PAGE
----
It's not as efficient as a standard cable guide's dense grid, but it doesn't have to be, and it's nice to have the video stay in full screen as you browse. My only gripe is that the text descriptions for each show were too hard to read, even on a 50-inch TV from 10 feet away.
From the guide, you can scroll up to see more from the current channel, shrinking the video down to thumbnail-size and letting you browse through on-demand and upcoming shows. This part of the interface could use refinement, as you can't view an on-demand episode's description without selecting it. Those details should just pop up as you scroll through.
I also wish there was a way to control Sling TV from a phone or tablet. Given that the service has nearly the same interface on mobile devices as it does on the television, it seems like an obvious feature to add down the road.
Glorious live programming; issues with on-demand
When you think of Internet TV, you might imagine a nightmare scenario of buffering, choppiness, and resolution drops. Fortunately, that wasn't my experience with most of Sling TV's live channels.
Each channel only took a few seconds to load, and would begin playing at a high resolution with only rare exceptions. ESPN was particularly impressive, delivering the same smoothness of motion that you'd get from cable. (Be warned, however, that ESPN's feed has no commercials, which sounds like a blessing until you've heard the cheesy “commercial break” groove for the 20th time in a day.) The only channel that wasn't up to par was HGTV, whose audio was noticeably out of sync with the video.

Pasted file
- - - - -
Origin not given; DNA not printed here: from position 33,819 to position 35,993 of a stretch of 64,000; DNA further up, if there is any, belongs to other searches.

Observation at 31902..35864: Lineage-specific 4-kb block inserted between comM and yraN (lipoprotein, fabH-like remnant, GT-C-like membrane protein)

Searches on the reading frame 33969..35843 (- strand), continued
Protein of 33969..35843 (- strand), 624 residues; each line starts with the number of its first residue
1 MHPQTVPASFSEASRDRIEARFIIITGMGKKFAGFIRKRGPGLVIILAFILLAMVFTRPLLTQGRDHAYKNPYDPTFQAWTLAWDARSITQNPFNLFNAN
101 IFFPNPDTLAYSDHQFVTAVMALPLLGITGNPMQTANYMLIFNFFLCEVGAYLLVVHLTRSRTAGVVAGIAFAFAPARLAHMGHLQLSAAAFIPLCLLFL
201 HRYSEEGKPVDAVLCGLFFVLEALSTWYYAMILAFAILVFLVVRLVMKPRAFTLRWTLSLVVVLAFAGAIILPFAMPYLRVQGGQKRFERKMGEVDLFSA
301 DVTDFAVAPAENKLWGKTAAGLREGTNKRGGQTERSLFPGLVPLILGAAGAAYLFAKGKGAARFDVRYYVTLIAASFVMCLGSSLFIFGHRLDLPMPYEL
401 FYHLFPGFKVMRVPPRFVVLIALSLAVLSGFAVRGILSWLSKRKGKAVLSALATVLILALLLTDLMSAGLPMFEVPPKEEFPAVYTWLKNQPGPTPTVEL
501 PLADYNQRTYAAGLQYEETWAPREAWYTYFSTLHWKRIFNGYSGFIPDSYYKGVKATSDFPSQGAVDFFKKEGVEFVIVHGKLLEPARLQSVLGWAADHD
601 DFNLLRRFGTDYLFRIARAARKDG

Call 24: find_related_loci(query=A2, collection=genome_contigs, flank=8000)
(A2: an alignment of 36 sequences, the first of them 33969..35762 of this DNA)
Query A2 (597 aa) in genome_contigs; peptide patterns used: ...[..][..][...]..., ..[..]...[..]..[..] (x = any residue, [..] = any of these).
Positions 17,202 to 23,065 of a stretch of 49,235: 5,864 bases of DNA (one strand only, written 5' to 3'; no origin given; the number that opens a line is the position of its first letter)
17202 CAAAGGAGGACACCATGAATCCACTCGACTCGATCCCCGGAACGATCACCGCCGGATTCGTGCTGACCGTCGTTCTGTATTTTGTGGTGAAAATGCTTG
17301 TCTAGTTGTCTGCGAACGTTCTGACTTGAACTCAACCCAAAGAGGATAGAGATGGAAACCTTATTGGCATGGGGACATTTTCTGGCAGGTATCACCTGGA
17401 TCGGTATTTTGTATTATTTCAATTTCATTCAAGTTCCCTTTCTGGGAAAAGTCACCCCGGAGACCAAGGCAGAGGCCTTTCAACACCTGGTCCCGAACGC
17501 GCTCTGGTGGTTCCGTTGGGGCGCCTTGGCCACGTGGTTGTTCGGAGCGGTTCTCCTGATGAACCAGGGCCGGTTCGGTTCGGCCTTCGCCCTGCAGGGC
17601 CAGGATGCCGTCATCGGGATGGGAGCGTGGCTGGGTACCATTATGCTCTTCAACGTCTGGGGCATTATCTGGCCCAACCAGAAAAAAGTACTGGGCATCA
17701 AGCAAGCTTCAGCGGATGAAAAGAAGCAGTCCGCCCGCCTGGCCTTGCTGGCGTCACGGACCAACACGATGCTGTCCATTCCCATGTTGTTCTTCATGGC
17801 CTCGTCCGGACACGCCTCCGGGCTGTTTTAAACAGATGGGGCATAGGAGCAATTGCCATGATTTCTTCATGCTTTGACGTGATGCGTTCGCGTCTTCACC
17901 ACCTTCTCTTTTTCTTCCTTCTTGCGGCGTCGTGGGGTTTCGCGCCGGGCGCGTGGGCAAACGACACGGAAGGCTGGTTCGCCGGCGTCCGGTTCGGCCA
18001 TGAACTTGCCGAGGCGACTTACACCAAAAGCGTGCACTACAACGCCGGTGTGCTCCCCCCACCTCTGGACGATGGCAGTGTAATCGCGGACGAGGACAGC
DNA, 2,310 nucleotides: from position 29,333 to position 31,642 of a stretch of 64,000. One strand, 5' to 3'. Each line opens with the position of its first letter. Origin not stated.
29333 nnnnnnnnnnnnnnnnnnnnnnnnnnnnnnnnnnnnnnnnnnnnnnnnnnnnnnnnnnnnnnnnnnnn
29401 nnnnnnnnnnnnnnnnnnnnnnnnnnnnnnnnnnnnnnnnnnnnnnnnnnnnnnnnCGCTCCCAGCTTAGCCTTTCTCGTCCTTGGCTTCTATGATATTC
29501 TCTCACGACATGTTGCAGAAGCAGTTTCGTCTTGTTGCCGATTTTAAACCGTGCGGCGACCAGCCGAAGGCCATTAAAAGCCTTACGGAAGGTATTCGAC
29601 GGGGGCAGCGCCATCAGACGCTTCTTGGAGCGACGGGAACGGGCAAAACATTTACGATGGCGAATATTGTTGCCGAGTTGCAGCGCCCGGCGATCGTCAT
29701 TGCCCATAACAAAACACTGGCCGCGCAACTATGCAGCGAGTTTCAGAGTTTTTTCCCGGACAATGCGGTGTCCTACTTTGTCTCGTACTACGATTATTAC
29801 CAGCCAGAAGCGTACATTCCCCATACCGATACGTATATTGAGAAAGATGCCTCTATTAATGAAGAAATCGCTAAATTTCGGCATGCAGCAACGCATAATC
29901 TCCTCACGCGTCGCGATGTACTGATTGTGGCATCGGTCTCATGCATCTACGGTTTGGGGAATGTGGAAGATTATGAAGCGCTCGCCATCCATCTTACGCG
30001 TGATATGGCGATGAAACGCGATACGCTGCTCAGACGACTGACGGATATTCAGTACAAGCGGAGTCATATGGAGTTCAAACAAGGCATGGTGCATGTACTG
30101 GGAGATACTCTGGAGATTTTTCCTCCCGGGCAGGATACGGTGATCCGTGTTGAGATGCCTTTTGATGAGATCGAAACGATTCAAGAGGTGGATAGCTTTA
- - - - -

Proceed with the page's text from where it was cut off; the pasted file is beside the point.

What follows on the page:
On-demand video wasn't nearly as pleasant. Some videos failed to play at all, and every episode ended a few seconds before its actual conclusion. Sling TV also seemed to resist fast forwarding on my Roku 3, not allowing me to skip ahead by more than 10 seconds at a time. The only way to get through a commercial break, then, was to mash the fast forward button over and over again. One other nitpick: Sling TV's on-demand listings include the paid programming that shows up in the early morning hours, which seems like a waste of space.
If you have a capped data plan from your Internet service provider, you might also want to be mindful of your Sling TV use. Because the experience is so much like cable TV, it's tempting to just leave the TV on all day, or turn the TV off without actually exiting the Sling TV app. At around 4Mbps for the high-quality feed, this will speed you toward your data cap in no time. Sling TV's settings do allow you to reduce video quality to save bandwidth and data consumption, at least.
Sling TV is a new and unique service, so a lot of these woes should be fixable. And because the core live TV service works so well, I'm not questioning Dish's decision to launch Sling TV broadly in the next week or two. (People who pre-registered are starting to gain access now.) I will, however, keep an eye on the service after launch to see if the influx of new users causes any major issues.
Is Sling TV worth the $20 per month subscription? The answer for everyone will be different, and it will depend on how much cable TV costs in your area, how much you care about the channels Sling TV offers, and how much you crave live programming as a fixture in your living room.
In any case, I'm pulling for Sling TV. No one knows whether a small channel bundle like this can succeed, or whether it'll blow up the pay TV industry in the process. But in offering this service, Dish is taking a bold step into the unknown. I hope it never looks back.
This story, "Sling TV review: Television's future is still in development" was originally published by TechHive.